I spent an hour on the phone with my mother this morning talking about her visit with one of the boys who is in Florida to be part of a family wedding this coming weekend.
She related how much she enjoyed seeing him, how handsome he is, how loving and attentive he was, and how much she loves him.
She then told me that try as she might yesterday she just couldn’t recall any other times they’ve spent together. She knows they have spent time together (a great deal of it in the first few years of his life, before his mother died), but that she just can’t bring up any of the memories in her mind. She knows she loves him, but can’t remember doing anything important with him.
“What happens to a memory?” she asked. “How can something as important as that just disappear from your mind?”
Scientifically, there are explanations for what happens to our memories. Recent ones are stored in an area of the brain called the Hippocampus. How long they reside there is up for debate. But eventually the Hippocampus, after telling our brains how to recall that memory (the details of it that become embedded in our minds), the memory is then parceled out to the Cortex, where it lives on, although over time certain aspects of it can be revised or can even fade from our ability to recall it.
An alternative theory suggests that the Hippocampus stores ‘episodic’ memories, with layers of detail such as smell, taste, color, etc., while the cortex stores ‘semantic’ memories which are more steeped in factual knowledge than anything else. The Hippocampus might tell us that we lived in a brown, two story house in a row of houses with a rolling green field across the street where we spent many hours as a child running through the grass that rose up to our waists and chests and shoulders and beyond during the long summer months. We can still recall the sound of summer insects singing their songs and almost feel the warmth of the sunlight that streamed down from above and played with the tips of the grass shoots. Eventually this might be reported to another in much more general terms such as ‘There was a field across the street from my house. I used to play there.’ and little more.
Before the time when the written word became a more wide-spread form of recording and sharing events and history, people relied on the spoken word. Stories would spread from person to person, from village to village, passed down from generation to generation, so that the deeds and words of others would not wane with the passage of time. In this way, stories being passed to me by my parents, I know many things that otherwise I might not as they were never written down anywhere. I know things about myself from a time before I began to remember them and store them inside my own mind.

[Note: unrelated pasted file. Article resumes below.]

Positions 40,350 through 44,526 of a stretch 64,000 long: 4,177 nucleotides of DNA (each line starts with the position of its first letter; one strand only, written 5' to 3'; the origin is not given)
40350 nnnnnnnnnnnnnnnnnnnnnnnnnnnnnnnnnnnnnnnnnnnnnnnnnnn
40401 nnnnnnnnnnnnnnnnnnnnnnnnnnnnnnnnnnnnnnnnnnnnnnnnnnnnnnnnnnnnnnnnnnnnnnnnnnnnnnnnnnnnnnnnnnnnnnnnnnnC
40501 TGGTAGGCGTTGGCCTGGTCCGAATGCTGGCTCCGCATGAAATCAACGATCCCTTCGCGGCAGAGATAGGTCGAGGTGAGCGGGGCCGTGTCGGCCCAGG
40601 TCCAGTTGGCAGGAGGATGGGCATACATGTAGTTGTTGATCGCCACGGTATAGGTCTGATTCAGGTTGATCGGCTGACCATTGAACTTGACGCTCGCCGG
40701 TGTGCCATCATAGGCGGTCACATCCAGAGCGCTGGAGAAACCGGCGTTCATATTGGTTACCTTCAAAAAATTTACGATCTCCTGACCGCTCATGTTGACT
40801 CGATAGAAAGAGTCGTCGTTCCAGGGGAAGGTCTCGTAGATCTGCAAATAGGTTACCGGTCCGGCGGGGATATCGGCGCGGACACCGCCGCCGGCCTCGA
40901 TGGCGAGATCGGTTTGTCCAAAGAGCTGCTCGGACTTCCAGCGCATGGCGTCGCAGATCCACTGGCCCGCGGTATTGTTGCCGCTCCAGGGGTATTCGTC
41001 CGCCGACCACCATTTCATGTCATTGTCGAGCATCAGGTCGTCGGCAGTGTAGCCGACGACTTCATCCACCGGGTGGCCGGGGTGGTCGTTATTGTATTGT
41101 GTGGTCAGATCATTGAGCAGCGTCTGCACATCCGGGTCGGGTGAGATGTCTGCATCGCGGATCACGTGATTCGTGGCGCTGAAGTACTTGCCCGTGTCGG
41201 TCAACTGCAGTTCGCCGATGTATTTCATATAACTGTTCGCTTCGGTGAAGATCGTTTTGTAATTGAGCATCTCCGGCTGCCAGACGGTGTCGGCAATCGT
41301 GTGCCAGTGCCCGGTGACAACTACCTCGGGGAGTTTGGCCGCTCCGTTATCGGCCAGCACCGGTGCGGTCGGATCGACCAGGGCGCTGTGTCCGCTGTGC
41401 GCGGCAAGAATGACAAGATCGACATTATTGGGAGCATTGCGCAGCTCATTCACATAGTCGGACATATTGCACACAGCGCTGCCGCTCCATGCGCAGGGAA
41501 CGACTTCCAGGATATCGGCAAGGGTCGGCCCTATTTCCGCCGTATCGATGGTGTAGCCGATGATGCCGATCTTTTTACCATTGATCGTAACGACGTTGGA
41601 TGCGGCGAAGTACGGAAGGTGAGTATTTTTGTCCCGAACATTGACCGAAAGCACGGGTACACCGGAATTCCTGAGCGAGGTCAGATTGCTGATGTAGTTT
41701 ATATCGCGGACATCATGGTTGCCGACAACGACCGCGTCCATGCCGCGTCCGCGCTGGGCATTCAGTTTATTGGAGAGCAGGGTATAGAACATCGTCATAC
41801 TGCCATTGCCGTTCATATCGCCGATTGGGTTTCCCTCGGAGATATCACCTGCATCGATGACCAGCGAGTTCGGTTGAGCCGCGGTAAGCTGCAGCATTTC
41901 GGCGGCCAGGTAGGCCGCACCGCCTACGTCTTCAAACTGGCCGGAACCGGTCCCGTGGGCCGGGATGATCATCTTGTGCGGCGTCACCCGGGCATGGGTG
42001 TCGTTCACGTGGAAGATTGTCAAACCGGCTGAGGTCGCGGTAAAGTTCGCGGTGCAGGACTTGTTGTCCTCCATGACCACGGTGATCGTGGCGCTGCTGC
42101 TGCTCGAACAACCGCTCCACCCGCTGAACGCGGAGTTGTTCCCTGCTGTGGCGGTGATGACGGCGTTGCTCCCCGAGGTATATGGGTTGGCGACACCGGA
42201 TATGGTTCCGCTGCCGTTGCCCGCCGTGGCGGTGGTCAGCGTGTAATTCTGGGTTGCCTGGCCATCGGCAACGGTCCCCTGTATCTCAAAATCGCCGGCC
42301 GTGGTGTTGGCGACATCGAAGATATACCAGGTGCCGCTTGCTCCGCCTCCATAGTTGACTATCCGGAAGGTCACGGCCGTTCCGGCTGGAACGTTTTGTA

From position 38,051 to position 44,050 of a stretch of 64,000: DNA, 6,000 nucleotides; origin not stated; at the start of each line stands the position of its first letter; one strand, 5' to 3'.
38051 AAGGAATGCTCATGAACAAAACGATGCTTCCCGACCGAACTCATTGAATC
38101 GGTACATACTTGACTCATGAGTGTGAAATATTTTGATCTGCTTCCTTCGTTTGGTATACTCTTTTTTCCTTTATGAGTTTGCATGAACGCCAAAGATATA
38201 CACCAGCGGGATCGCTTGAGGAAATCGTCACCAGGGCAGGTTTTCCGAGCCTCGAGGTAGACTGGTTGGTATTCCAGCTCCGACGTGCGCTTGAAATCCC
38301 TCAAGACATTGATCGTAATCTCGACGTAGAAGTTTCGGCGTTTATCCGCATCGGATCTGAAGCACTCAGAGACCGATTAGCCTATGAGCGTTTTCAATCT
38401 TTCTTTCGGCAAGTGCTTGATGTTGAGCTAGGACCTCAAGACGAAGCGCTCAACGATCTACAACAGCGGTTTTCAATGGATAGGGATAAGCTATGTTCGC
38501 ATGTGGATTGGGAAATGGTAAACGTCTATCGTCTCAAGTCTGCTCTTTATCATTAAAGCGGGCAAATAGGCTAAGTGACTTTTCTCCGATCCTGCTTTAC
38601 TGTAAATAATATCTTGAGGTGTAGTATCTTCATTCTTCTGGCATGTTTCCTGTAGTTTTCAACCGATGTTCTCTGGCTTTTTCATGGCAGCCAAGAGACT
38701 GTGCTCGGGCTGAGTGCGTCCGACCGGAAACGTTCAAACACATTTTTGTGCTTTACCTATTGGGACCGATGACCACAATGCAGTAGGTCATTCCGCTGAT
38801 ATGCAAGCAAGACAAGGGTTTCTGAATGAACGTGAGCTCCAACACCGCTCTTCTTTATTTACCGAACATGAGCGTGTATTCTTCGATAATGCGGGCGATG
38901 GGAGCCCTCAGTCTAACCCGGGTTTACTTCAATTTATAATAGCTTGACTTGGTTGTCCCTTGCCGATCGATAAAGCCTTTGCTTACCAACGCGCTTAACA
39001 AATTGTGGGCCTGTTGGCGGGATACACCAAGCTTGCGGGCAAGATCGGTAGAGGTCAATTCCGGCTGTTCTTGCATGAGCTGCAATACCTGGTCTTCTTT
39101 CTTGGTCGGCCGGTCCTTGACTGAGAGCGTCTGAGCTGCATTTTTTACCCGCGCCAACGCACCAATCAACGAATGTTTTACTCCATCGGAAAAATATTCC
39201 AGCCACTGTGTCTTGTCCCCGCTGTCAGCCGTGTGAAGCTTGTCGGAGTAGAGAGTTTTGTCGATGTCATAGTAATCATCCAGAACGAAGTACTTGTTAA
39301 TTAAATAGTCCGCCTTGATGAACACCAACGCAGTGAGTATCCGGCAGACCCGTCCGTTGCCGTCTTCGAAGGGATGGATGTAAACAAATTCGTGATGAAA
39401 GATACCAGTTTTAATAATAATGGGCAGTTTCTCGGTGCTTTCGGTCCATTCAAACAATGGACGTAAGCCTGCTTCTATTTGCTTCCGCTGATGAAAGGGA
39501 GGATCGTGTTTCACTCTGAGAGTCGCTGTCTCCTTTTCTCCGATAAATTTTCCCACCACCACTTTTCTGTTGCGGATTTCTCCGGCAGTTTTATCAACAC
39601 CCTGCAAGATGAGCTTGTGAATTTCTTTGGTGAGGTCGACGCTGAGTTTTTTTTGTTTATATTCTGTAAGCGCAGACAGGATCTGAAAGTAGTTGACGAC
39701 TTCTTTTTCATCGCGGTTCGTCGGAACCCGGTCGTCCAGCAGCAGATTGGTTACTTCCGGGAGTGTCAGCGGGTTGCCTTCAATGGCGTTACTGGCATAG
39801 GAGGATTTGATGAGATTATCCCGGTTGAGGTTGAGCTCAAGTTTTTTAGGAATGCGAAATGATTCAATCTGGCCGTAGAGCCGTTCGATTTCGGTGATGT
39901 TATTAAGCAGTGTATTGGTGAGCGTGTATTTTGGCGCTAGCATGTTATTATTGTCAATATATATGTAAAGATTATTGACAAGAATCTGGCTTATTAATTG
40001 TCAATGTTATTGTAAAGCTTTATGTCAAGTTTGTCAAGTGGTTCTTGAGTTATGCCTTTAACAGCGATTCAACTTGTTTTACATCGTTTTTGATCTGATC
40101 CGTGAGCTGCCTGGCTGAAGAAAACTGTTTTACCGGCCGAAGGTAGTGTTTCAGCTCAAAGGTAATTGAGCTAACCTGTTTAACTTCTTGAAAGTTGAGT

“I don’t remember my life before here, before coming here. I know I had a house, and I lived there for many years, but I can’t even recall what it looked like inside.” Mom said.
“Close your eyes, Mom, close your eyes and picture something in your mind and tell me what it is, with as much detail as you can.”
“I see a boy – he’s about five or six years old. He has dark hair. He’s sitting in a corner reading. There’s no one else in the room, but he’s just sitting there with a book.”
“That boy is me, Mom. You always said that when I first learned to read, anytime after that when you wondered where I was, you could always find me sitting in a corner, usually behind a chair, reading a book.”
“Yes – yes that’s right. I always loved that about you, that you loved to read as much as I loved to read – and still do. Do you?”
“Absolutely. I always have a book going.”
“Good. Then that’s something we’ll always share. Something we love about each other.”
“Then that’s your answer Mom.”
“My answer to what?”
“To what happens to a memory. Just like you said about your grandson being there and not remembering times you’ve spent with him, but you know you love him and enjoy being with him. Just like you pictured me just now reading in a corner and said it was always something you loved about me, my love of reading. That’s what happens to our memories. Even if we can’t recall them.”
“You think that’s it?”
“I don’t know for sure, but – perhaps we carry them in our heart as the love we feel for others, and that way they never really fade completely.”
“I hope you’re right, Son – but even if you aren’t, I think I like that, and I’m going to choose to believe it.”
Winnie The Pooh said, ‘If there ever comes a day when we can’t be together, keep me in your heart, I’ll stay there forever.’ Science might not know what happens to our memories exactly, but our hearts know what they know.
Even though memories may fade, love never will.